My Day by Eleanor Roosevelt

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HYDE PARK, Wednesday—I want again to thank the innumerable friendly people who sent me cards and messages this Christmas season. And I would also like to say "thank you" for Fala to dog lovers in every part of the country who have remembered him. One kind person sent him a stocking full of toys, someone else sent him a collar, and even dog candy was in his array of gifts.

My Texas grandchildren, who are here, tell me that the last movie done of Fala is just now being shown in Fort Worth, and I think it must have been shown in a good many places, for it has brought him so much fan mail. He is most grateful for all his gifts, though he is not quite certain whether the various squeaky toys are meant for play or for immediate destruction! He is still, I fear, primitive enough to think that a mouse, even though its color is light yellow, should be caught and destroyed, just in the way he digs for moles along the banks of the brook and runs after rabbits, which, I am grateful to say, he never catches. All of his mail will be sent to the library to swell his collection there, and the grandchildren have started to sort the Christmas cards.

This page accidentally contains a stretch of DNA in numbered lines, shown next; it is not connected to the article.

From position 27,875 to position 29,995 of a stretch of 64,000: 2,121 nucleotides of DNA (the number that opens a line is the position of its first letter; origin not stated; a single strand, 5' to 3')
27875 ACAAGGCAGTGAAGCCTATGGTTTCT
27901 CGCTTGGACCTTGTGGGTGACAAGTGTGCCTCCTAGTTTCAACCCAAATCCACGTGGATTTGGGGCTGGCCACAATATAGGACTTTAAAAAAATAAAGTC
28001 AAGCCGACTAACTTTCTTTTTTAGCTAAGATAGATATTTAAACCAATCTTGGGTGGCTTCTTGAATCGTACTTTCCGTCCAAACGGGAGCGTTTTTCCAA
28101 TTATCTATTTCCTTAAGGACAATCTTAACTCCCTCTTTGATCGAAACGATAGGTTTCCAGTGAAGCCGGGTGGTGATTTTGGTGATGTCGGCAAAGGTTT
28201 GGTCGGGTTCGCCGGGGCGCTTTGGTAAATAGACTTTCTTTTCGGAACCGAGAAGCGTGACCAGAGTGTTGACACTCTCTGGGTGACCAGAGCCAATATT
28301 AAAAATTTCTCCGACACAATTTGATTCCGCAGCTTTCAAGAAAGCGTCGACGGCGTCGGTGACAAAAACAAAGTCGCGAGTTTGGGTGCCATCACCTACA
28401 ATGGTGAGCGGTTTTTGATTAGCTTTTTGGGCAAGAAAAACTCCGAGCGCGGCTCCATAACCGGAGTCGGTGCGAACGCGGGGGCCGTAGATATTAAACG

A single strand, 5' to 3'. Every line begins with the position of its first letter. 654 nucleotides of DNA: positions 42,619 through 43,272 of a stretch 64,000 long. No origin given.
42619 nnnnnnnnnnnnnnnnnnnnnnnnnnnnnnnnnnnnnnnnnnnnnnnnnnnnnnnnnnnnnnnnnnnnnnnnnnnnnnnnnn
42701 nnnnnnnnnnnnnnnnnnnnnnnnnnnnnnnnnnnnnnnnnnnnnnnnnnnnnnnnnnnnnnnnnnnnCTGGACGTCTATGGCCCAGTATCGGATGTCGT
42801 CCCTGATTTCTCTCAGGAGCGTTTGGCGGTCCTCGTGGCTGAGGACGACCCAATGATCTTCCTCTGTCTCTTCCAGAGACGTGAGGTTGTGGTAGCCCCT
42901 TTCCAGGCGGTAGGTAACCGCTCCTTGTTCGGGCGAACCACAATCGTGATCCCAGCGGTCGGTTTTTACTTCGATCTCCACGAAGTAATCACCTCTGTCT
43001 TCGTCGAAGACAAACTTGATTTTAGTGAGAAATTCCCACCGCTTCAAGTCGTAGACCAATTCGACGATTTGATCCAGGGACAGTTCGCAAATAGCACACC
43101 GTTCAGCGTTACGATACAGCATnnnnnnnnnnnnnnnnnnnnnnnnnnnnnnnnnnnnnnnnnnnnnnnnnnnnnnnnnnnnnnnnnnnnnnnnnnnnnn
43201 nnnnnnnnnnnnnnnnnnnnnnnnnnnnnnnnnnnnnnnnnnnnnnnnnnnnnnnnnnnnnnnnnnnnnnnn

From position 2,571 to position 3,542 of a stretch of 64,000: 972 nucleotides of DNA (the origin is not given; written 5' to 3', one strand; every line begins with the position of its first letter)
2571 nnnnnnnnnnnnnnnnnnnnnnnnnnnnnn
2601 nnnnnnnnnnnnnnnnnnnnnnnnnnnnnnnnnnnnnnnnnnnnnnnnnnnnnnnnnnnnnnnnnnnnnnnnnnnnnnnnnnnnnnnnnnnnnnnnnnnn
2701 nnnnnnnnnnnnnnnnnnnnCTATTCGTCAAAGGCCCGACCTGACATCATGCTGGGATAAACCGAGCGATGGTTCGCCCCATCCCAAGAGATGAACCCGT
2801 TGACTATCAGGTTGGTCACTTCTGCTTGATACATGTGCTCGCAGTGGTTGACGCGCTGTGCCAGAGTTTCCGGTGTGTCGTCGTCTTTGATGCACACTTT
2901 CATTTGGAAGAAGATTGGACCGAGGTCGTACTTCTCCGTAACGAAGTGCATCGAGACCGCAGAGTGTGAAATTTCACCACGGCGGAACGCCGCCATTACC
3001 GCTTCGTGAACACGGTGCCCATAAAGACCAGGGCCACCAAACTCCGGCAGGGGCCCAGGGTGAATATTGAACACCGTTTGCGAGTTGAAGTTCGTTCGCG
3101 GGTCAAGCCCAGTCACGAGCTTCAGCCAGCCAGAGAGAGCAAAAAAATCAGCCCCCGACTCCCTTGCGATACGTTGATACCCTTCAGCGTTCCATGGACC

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We have had a wonderful variety of days—clear, cold weather and blue sky against which the bare trees etched themselves; then snow, thaw and rain, soft end-of-the-year kind of weather—hard on people who had to drive their cars, because the roads were covered with ice even under the thawed snow, but very pleasant for walking in the woods, where the snow was still intact. I love the crunchy sound of going through the crust as I walk, though I confess that when I come out on the icy places I am a little more careful than my grandchildren, who slide along gleefully, tumble down, then continue to slide with no thought of bumps or bruises. I do not think I can take it quite so easily as they do!

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Tea and lunch and dinner guests have arrived with tales of adventure. The car of two guests who drove up from New York City to spend the night turned completely around on the icy parkway; they were lucky enough to run off on a grassy stretch, then started off again much more slowly. I begin to think that a winter in the country, when you must move about and cannot just hole in and wait until the weather changes, is rather an adventurous proceeding.

Nevertheless, I like it better than the city. Even when the snow melts and it is muddy underfoot, there is none of the dirt of New York City. I can pat Fala without immediately having to wash my hands, as I do in the city, where they become black from the dirt which he collects from the streets.

There is a serenity about land that is sleeping. Even the pheasant which crosses the road in front of our car does so in perfect security—the hunting season is over and he can show his bright feathers without fear. This is the kind of life in which one can really imagine that people may learn to live in peace.

E. R.
TMs, AERP, FDRL